26 And above the expanse over their heads there was the likeness of a throne, in appearance like sapphire; and seated above the likeness of a throne was a likeness with a human appearance. 27 And upward from what had the appearance of his waist I saw as it were gleaming metal, like the appearance of fire enclosed all around. And downward from what had the appearance of his waist I saw as it were the appearance of fire, and there was brightness around him. 28 Like the appearance of the bow that is in the cloud on the day of rain, so was the appearance of the brightness all around.
Such was the appearance of the likeness of the glory of the LORD. And when I saw it, I fell on my face, and I heard the voice of one speaking. (Eze 1:26–28)
Then Ezekiel sees the throne. The throne of the LORD. The throne radiates light, fire and power. The throne has a rainbow over it. Again another reminder of Genesis and the LORD’s promise not to send a all destroying flood (Gen 9).
‘Such was the appearance of the likeness of the glory of the LORD’. The vision is overwhelming and incomprehensible because that describes the LORD, God of all creation in comparison to mankind, his creation.
Then the LORD speaks…
“For God to be humanlike when appearing links with the Israelite conviction that humanity itself is Godlike.
That conviction is explicit in Genesis 1, a passage which may be suggestively set alongside Ezekiel 1. The two chapters come from similar priestly circles in Babylon, and both address the refugee community under pressure. Both preface old Israelite tradition with a new vision which sets the familiar in a new context.
Genesis 1 provides the traditional creation story with a fresh preface that sets it in a much more all-embracing perspective in its concern with God’s creative activity in the whole cosmos.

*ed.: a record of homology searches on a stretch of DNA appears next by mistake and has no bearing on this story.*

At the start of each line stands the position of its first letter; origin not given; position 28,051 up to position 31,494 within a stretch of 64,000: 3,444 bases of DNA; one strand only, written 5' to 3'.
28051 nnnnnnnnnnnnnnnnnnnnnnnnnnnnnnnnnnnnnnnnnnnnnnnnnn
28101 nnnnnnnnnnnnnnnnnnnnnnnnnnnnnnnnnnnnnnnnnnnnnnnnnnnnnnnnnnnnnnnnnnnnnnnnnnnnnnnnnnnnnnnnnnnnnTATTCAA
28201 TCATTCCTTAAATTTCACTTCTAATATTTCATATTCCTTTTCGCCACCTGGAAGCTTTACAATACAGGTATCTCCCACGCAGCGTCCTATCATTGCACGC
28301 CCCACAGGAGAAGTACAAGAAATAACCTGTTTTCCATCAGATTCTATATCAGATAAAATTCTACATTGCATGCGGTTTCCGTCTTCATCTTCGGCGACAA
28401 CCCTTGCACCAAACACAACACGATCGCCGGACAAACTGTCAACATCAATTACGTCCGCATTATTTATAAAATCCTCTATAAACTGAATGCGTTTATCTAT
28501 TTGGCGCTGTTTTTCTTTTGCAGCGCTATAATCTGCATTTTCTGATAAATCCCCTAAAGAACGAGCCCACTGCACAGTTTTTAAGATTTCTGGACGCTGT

Ezekiel 1 provides the traditional understanding of a prophet’s call with a fresh preface, setting it, too, in a much wider metaphysical perspective in its vision and suggesting the sovereign Yahweh’s capacity to appear in divine splendor anywhere, to implement heaven’s purpose or to meet with heaven’s agents.” (Goldingay, J.A., 2003. Ezekiel. In J. D. G. Dunn & J. W. Rogerson, eds. Eerdmans Commentary on the Bible. Grand Rapids, MI; Cambridge, U.K.: William B. Eerdmans Publishing Company, pp. 625–626.)
The gospel story help us to comprehend who God is. He became one of us.
1 In the beginning was the Word, and the Word was with God, and the Word was God. 2 He was in the beginning with God. 3 All things were made through him, and without him was not any thing made that was made. 4 In him was life, and the life was the light of men. 5 The light shines in the darkness, and the darkness has not overcome it. …
14 And the Word became flesh and dwelt among us, and we have seen his glory, glory as of the only Son from the Father, full of grace and truth. … 16 For from his fullness we have all received, grace upon grace. 17 For the law was given through Moses; grace and truth came through Jesus Christ. 18 No one has ever seen God; the only God, who is at the Father’s side, he has made him known. (Jn 1.1-5, 14, 16-18)
In the gospel there aren’t four creatures, four wheels and a throne.
We see God take the form of a human being. Full of grace and truth.
Copyright © Joshua Washington and thescripturesays, 2016. All Rights Reserved.